Pickles From Our Garden: My First Canning Lesson

Our garden has been producing some beautiful vegetables this summer. It has been so much fun to watch them grow and eat fresh produce from our own backyard!

I wanted to share with you my first canning experience as we begin to harvest some cucumbers from our garden. I asked my mother-in-law, Cindy, to show me the ropes. I wanted to have some guidance during my first experience with canning. Cindy has been canning for many years, so it was very helpful to observe a “pro” before attempting on my own!

Last Saturday morning, we prepared several jars of dill spears and bread and butter pickles.

First, we gathered and washed all of the cucumbers. Then we weighed and divided them per the guidelines of each recipe. Cindy uses Ball’s “Blue Book” for preserving and she gave me my own copy last Christmas!

IMG_2262Once the cucumbers were divided, we prepped them for bread and butter slices by cutting the ends off and removing any “sunburnt” skin.

IMG_2266The yellow, sunburnt spots should be removed because they can cause the pickles to become bitter.IMG_2265Then, into the processor they went, one-by-one. Thank goodness my mother-in-law has all the fancy equipment! IMG_2272 We sliced some onions…IMG_2276 Then tossed the cucumbers and onions in a tub with canning salt. IMG_2277 There is special salt just for canning… who knew! Maybe I’m the only one…Ha!IMG_2280 Then we covered the cucumbers and onions with ice to chill for about an hour.IMG_2282 It was then time to make the liquid “bath” for the pickles. We followed a recipe from Ball for bread and butter pickles. IMG_2349As the recipe instructed, we mixed the remaining ingredients in a large pot and heated to a boil.

NOTE: We made several batches at one time so our measurements were sometimes double or triple the recipe’s measurements. You can determine how many batches you need to mix based on the weight of the cucumbers you want to preserve.IMG_2295 The mixture was approaching a simmer so we drained and rinsed the cucumber mixture.IMG_2351 Then added it to the hot liquid mixture.IMG_2362 We gave it a good stir and brought it to a boil. IMG_2365 Time for the jars! Into a very warm jar we added the bread and butter pickles.IMG_2368 We filled the jars almost to the top, leaving just about an inch at the edge. I wiped the lip of the jar clean with a warm wash cloth and placed the tops on the jars securely.  IMG_2373

Bath time! Into a boiling water bath, we placed the jars to seal. The jars must be completely submerged in water to seal correctly. Boil times may vary by recipe. IMG_2336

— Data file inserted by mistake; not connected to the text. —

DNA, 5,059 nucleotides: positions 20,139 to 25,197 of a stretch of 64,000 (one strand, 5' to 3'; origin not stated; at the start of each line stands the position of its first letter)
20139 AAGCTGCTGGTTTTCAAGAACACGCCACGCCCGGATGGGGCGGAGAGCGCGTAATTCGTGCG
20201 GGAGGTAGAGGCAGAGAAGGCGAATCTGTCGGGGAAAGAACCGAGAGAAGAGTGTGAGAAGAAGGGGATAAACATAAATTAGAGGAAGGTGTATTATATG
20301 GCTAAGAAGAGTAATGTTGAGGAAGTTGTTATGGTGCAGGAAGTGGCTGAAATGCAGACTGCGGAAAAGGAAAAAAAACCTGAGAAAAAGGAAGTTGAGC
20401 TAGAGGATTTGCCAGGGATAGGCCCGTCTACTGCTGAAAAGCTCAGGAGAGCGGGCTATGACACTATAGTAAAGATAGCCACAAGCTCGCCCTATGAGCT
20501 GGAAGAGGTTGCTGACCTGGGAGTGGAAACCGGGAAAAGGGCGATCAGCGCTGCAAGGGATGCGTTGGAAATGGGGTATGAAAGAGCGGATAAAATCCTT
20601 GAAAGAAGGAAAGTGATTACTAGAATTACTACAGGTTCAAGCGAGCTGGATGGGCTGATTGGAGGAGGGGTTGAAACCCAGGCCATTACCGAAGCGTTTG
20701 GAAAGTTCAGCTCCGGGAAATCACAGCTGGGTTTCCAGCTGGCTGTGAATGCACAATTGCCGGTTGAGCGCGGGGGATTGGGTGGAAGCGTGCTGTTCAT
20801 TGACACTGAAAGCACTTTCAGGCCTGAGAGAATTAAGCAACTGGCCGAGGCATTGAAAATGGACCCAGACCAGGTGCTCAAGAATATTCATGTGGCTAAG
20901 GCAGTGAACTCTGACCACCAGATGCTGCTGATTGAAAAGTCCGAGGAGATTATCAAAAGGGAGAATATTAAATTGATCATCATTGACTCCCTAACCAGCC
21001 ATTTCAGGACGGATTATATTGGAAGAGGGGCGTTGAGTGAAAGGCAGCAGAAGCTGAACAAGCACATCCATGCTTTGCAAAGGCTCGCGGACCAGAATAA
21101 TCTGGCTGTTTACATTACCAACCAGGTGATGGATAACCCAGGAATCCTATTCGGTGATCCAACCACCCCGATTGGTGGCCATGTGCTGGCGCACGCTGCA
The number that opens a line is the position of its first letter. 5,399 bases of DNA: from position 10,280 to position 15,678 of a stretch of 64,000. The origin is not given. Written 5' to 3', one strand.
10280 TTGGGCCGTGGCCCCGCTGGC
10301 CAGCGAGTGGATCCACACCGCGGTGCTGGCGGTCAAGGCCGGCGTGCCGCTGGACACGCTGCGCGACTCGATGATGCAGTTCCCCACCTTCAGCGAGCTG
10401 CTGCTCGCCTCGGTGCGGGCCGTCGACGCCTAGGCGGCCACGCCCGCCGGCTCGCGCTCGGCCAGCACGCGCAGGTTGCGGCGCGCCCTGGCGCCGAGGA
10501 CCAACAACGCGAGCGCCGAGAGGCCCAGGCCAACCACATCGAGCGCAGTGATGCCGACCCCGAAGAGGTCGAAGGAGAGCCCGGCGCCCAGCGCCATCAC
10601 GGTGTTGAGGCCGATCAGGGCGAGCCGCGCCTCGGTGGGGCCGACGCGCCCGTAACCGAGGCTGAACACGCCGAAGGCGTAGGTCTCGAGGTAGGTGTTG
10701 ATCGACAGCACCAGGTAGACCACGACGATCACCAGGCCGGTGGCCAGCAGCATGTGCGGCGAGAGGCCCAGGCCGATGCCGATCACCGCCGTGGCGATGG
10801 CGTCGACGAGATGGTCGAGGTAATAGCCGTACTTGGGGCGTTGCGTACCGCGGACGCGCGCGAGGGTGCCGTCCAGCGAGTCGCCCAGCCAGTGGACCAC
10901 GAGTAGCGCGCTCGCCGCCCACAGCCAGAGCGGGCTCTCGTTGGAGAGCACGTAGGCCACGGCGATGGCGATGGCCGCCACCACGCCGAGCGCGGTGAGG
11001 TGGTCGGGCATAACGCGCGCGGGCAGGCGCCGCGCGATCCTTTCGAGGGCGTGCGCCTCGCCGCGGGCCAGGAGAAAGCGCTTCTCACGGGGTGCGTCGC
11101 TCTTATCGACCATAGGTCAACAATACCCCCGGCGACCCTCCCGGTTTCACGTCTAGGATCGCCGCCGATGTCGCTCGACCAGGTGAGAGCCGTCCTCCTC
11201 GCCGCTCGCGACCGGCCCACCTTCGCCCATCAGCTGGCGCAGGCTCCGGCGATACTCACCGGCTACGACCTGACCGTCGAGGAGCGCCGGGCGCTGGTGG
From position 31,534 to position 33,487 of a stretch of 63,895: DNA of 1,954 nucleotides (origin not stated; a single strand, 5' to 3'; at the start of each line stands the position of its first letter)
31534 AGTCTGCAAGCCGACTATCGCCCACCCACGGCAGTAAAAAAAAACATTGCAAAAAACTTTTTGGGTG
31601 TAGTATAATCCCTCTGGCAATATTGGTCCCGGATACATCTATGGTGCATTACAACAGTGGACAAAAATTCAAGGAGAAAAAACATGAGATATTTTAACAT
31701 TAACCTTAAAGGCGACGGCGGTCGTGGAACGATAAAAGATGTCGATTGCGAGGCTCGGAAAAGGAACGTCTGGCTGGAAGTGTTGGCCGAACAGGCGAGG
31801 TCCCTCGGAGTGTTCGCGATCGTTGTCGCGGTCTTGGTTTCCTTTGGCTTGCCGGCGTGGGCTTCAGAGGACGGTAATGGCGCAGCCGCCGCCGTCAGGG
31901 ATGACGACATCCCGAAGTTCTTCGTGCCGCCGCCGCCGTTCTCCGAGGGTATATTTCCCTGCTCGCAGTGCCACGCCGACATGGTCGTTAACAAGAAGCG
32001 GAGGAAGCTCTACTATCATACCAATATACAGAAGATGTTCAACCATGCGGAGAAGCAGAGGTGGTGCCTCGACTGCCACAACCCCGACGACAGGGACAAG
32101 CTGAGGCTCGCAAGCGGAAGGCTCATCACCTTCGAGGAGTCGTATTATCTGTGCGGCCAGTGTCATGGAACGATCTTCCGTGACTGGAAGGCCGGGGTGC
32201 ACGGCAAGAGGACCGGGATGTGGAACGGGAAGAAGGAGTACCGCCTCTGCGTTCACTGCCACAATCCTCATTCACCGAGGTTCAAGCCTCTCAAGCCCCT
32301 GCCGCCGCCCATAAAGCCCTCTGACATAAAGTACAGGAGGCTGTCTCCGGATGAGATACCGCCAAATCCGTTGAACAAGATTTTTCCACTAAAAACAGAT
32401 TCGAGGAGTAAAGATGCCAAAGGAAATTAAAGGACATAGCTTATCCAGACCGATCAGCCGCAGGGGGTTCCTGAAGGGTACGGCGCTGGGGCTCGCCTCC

We worked simultaneously on some dill pickle spears… perfect for barbecues and sandwich lunches! YUM!

We halved and quartered the cucumbers to create equally-sized pickle spears.

IMG_2312 Per the recipe from one of Cindy’s cookbooks, we filled each jar with garlic, peppercorns and dill. IMG_2306I really enjoy looking through old, family favorite cookbooks! Cindy commented how old her cookbook looked as I snapped this photo. I told her I believe you can tell which recipes are the best in old cookbooks by how dirty a page becomes. The more use a recipe gets, the more spots and splatters it accrues over the years! It just becomes more special to me!


We strategically placed the spears into each jar as tight as possible, leaving about an inch at the top edge. IMG_2318 Meanwhile, we had the liquid vinegar mixture ready and boiling on the stove. IMG_2323 We ladled the mixture into each jar; Again, leaving about an inch of room at the top. IMG_2326 IMG_2327 I wiped and sealed the jars for the dill spears and it was time for their bath. Into the boiling water they submerged as well.IMG_2336 Cindy and I were both very grateful to have an air-conditioned home during this canning process! It can be a steamy job! IMG_2346Once they boiled for the allotted time, we removed the jars to cool.IMG_2356IMG_2357 And there they were… beautiful, tangy, mouth-watering pickles. IMG_2359 Goodbye garden, hello stocked pantry!IMG_2374Cindy even labeled the jars for me to keep! I was so excited to stock our pantry with some homemade pickles straight from our garden. When it comes to preserving the flavors of summer, for me, it doesn’t get much better than this! Thanks again, Cindy!photoI can see more canning in my future!



8 thoughts on “Pickles From Our Garden: My First Canning Lesson

  1. Thanks, Lauren, the pickling day was fun. I finally have girls in my kitchen to share the bounty and the fun. Maybe we can try some of your corn next time.

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